Based on my early involvement with the tool, I was the one who administered the CmVision tool for several years (until we decided to not renew the license). At that point, I converted the trunk of the repository to a conventional SCCS archive.


On the project using CmVision we had some dissatisfied developers due to their conflicting objectives:

One of these developers said that PVCS could allow developers to setup sandboxes where they could experiment. The management decided to go that way; we got PVCS in 1998.

Incidentally, PVCS did not have a way to setup sandboxes. But its user interface ran on Windows and was more usable than the CmVision GUI. PVCS could run on Solaris, however it could not control access to the filesystem; we decided not to use it on Solaris for that reason. We migrated new development to PVCS. I was the project administrator for PVCS of course, and set about filling in the gaps in that product. For instance, it did not support branching; our process required it. So I devised a workaround to clone parts of the repository (which was more involved than simply copying files—I copied the history as well).

The PVCS tool preserves timestamps.

Toward the end of my time on that project (2005), the sandbox faction was talking about using either CVS or Subversion with Windows. However, as I pointed out to the project leads, doing that would lose all of the history in the PVCS repository, as well as losing the file timestamps, etc. Also, the Subversion port to Windows was too rudimentary. So we did not abandon PVCS.


I used PRCS with the lynx browser project from 1997 until 2015. PRCS uses RCS programs and archives, but simplifies branching. I customized PRCS to use my RCS wrappers, preserving timestamps.


I used Component Software's CS-RCS product on my Windows machines from 2001 to 2005 to manage isolated files. CS-RCS can be configured to preserve timestamps.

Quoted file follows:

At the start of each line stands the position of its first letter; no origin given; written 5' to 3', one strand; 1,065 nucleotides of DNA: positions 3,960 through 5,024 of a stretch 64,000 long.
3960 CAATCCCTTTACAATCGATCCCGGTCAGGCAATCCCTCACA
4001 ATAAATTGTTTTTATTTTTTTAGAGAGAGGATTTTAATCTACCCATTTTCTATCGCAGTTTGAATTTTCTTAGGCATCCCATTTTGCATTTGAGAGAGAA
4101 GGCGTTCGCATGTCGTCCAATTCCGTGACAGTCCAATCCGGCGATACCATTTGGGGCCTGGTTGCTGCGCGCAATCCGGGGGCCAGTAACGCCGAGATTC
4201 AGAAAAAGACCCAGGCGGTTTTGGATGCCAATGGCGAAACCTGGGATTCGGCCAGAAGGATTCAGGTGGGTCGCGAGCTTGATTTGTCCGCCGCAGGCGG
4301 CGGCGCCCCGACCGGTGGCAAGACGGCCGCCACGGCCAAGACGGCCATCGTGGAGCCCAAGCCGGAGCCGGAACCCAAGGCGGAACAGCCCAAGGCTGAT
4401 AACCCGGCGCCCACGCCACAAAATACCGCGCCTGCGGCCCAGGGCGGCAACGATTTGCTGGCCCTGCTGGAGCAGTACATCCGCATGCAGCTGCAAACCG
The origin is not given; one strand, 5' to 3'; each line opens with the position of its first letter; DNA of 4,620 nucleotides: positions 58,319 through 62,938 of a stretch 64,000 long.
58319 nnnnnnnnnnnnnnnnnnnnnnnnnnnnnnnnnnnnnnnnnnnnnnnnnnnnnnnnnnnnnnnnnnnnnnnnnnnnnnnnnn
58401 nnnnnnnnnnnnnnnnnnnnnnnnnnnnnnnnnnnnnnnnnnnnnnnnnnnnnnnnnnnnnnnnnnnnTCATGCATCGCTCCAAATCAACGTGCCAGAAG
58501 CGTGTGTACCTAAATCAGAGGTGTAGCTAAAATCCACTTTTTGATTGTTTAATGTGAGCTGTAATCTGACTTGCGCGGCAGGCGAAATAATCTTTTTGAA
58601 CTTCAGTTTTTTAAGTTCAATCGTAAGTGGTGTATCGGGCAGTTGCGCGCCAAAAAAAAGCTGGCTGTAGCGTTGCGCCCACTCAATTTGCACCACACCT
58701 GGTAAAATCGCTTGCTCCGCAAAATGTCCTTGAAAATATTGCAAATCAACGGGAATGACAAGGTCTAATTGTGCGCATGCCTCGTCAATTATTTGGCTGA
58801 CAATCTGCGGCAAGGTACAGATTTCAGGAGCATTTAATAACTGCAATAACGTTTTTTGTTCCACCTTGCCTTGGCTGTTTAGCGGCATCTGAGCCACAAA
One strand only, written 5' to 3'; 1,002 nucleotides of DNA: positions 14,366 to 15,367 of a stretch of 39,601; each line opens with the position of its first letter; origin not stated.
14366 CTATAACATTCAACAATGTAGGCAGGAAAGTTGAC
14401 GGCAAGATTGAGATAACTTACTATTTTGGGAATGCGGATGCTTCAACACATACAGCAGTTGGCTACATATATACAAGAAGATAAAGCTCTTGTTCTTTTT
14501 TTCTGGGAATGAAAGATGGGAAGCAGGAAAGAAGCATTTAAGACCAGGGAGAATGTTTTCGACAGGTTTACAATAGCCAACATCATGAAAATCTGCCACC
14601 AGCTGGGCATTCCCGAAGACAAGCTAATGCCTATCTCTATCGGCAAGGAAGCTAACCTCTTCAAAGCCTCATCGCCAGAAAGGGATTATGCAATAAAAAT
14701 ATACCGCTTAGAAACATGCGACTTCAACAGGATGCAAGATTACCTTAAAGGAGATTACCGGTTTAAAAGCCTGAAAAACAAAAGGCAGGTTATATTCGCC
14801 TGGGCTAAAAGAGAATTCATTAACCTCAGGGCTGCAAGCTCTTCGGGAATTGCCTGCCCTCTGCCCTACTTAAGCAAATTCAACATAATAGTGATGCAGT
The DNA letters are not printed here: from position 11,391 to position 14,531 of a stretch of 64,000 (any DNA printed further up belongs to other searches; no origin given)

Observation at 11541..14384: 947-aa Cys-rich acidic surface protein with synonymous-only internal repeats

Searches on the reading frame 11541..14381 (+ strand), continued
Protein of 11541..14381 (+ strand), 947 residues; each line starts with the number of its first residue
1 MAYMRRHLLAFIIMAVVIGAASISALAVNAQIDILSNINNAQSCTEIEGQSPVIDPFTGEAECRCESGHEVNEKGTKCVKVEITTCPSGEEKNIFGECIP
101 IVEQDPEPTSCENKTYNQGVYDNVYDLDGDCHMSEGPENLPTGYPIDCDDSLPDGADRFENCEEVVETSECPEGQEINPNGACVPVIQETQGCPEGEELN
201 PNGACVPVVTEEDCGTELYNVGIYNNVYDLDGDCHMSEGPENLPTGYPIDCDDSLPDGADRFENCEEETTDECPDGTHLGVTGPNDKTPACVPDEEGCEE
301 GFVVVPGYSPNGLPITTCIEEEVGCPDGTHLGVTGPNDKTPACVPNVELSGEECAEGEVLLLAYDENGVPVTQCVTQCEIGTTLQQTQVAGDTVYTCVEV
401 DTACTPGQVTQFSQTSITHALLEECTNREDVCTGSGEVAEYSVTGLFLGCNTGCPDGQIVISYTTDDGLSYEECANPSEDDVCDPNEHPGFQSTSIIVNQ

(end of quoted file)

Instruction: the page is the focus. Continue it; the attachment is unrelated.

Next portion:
Starting around the end of 2005, I set up some of my Windows machines using CVSNT along with the Tortoise wrapper for CVS to manage local project repositories before staging those back to my RCS archives. That does not preserve timestamps.


I used SourceSafe on more than one project from 2005 to 2009. Like PVCS and CMS, SourceSafe preserved timestamps. Like RCS, it supported branching—but for individual developers only at the file-level. (I recall, and reading confirms, that an administrator could branch a project).


I used Microsoft's later product Visual Studio Team System (VSTS) concurrently with one of the projects with SourceSafe. VSTS had improved support for branching; it did not preserve timestamps.


I have used Subversion on more than one project since 2009. Tortoise's GUI is adequate for most uses; there are IDE plugins for others.

Though (like most GUIs) simple to use, the client program's version is tied to particular repository schemas, making it unnecessarily fragile.

Subversion provides vacuous support for preserving timestamps: it only works when importing files into a customized repository. Apparently Subversion's design interferes with solving the program; here is one of the proposed solutions.


Git's focus on the individual developer rather than a development group interferes with its acceptance in a development environment. It has the same issues as Subversion, combined with being newer and more complex.

Import and Export

As part of promoting the use of different tools, their developers may provide a tool for importing from a different type of repository. Those tend to address only the most common case. CVS is a target of Subversion and Git developers for instance. Some of those tools work well. For less common cases (such as RCS), the quality of the tools tends to be not very high.

A few of my website users have requested that I make readable archives for browsing; preferably in the repository format of their choice. Doing that properly requires a good export/import tool. As part of discussing mawk versus Debian, I have spent some time seeing how to do this using Git. You can see some snapshots on GitHub. I modified rcs-fast-export to do this.

However, there are some complications:

The modified script uses my RCS wrappers to fix the keyword expansion. That is slow, and aggravates memory consumption. It is workable for mawk (0.6Mb), but cannot handle the larger repositories which some have requested: xterm (3.4Mb), vile (5.3Mb), lynx (9.3Mb), ncurses (12Mb). The sizes refer to bzip2'd tar files.

In 2016, I used a different approach, which you can read about in my page on Git exports.